The electric power plant in Ukhaa Hudag - the first to be constructed independently by Mongolian engineers - will start operating this August. By introducing a cooling system suited to the Gobi region’s harsh conditions, the Energy Resources Company once again confirms its achievements in the energy field. The Mongolian Economy has interviewed Ch. Davaakhuu, Energy Resources Vice President for Operations and Project Management.
-What are the distinctive features of the Ukhaa Hudag electric power station cooling system? Were there any problems to adapt the new technology to Mongolia?
-We have chosen a dry cooling system after taking into consideration factors such as water resources scarcity in the Gobi region, a possible increase in water demand due to projects to be implemented there and the protection of the environment. Although this system is used in our country for the first time, a substantial period of time has passed since it is used internationally. The system offers the advantage of wasting 0% of water. In terms of preparatory works, we carefully studied and evaluated technologies, equipment and facilities from various countries to choose the most reliable and most suitable ones to the conditions of our country. After careful deliberations, we selected the German GEA Company and its products as the best option. During the phase of installation, experts from GEA came to Mongolia to offer their advices, which was a good experience for Mongolian companies. Furthermore, the electric power station team went to several power stations with similar cooling systems to learn from their practices and attend trainings. Of course, difficulties are likely to emerge since this is a new technology; however, preparatory work is going well.
-It has been announced that the Ukhaa Hudag electric power station will provide for the energy demand of the Tsogtsetsii soum as well as the mining deposit. What is the quantity of energy used by your mine? Will you increase the capacity of the power station in the future?
-As well as meeting the energy demand of the Ukhaa Hudag mining site, we are planning to supply the energy demands of the Tsogtsetsii soum after the power station is operational. Last year, during preparatory works, we have connected the mining supply network with the soum’s supply network. Today, the energy demand near the mining site fluctuates between 1.2 and 1.5 MW; however, due to tests at a coal processing plant nearby, the electricity demand reached 3 MW. When the plant is operational, it will alone consume from 5 to 6 MW of electricity. On the other hand, we estimate that once the second and third expansions are operational, the capacity of the power station will reach its maximum. Although this capacity stands at 18 MW, it can be further expanded to meet with the demand in energy of projects to be implemented in the area in the future.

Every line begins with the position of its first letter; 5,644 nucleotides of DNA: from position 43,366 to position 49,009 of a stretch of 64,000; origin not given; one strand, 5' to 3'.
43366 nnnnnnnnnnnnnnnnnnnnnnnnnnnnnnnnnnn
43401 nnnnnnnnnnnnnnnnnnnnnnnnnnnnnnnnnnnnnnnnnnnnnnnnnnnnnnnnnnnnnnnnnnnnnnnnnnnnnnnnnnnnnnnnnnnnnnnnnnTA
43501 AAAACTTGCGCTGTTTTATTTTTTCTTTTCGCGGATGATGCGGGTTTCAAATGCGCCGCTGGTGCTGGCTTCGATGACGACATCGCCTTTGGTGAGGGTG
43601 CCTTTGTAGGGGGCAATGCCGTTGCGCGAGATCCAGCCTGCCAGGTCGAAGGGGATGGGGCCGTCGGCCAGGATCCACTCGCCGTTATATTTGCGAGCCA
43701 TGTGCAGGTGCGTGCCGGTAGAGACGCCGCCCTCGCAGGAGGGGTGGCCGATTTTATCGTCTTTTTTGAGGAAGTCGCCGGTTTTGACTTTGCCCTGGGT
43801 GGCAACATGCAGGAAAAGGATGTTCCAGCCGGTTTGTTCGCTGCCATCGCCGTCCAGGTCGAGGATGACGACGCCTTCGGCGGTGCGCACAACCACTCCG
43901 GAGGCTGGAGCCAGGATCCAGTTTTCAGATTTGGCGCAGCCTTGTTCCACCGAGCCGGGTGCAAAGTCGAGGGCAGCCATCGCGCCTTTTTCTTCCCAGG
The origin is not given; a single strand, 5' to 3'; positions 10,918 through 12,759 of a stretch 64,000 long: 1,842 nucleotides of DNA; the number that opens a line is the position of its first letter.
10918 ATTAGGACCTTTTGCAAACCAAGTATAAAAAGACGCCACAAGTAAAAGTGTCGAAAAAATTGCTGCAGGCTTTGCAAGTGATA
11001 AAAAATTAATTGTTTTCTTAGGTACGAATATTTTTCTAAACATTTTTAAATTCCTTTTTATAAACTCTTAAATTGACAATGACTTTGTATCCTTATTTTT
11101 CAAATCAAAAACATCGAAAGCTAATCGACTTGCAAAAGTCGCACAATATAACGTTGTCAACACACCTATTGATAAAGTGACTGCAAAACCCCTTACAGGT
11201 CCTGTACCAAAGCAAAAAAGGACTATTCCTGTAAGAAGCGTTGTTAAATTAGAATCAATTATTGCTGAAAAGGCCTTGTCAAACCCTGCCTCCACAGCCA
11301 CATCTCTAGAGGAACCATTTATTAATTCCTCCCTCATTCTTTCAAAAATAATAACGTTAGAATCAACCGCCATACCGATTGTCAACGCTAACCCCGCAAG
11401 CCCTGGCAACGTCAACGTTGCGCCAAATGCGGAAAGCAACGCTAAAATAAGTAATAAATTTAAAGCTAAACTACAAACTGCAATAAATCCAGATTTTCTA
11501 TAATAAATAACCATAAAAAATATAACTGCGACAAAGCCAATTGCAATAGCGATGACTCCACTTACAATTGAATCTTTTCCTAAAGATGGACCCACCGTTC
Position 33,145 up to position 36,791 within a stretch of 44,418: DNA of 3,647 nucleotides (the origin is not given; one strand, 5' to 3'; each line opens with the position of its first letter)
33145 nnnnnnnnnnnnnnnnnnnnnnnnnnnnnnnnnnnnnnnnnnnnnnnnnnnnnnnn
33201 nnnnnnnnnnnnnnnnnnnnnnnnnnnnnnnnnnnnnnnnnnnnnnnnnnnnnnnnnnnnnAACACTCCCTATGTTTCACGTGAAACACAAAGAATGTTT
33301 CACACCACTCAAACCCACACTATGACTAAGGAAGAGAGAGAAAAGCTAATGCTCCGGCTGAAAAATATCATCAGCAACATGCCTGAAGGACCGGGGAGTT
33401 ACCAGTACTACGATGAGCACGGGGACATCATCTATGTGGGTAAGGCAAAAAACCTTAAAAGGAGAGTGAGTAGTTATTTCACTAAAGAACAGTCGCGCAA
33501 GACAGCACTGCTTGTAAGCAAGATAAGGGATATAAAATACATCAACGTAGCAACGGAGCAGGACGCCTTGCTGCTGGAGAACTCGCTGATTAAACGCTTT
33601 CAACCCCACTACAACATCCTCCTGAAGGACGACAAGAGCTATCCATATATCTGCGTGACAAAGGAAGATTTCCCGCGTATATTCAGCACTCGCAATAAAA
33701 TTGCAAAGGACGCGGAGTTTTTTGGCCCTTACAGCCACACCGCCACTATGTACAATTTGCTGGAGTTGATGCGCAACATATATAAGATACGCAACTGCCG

-How much money has Energy Resources spent on the project? What are the costs of this energy produced with a new technology in comparison to other thermal power stations in Mongolia?
-The Ukhaa Hudag electric power station has a comparatively lower capacity than other stations built today, which makes its cost per unit of capacity higher. Although it is rather small, it will require all the supporting facilities that are built in a regular power station. These will include facilities for the processing of chemical water, for the cooling system and for a maintenance workshop. The dry cooling and the cleaning system are part of the station’s most expensive features. The total cost of the power station approximates USD45 million. The electric power sub-station and the power grid required an additional USD10 million in order to complete the system.
-Apart from Energy Resource, other private companies pay a great attention to the energy sector. How do you assess the investment climate in this sector? Does the Government provide support to private companies’ initiatives and their quest for introducing new technologies?
-The recent private sector’s initiatives to build new sources of energy is driven by the need to meet with the demand and by the lack of adequate infrastructure. But due to rather high investment costs and as tariffs have not been transferred to a market system yet, benefits are long-term and direct investment into the energy sector seems to be risky. Therefore, the main option for private companies is to build small-scale electric power stations for their own use. Actually, if several large-scale stations were to be built, investment and utility costs would be low and cost effective.
Most importantly, the sooner actions are taken to transfer the energy sector into a market system, the sooner benefits will be made. I think that even if domestic and foreign investors have a growing interest in investing into this sector, the unfavorable tariffs as well as the legal climate hampers its development.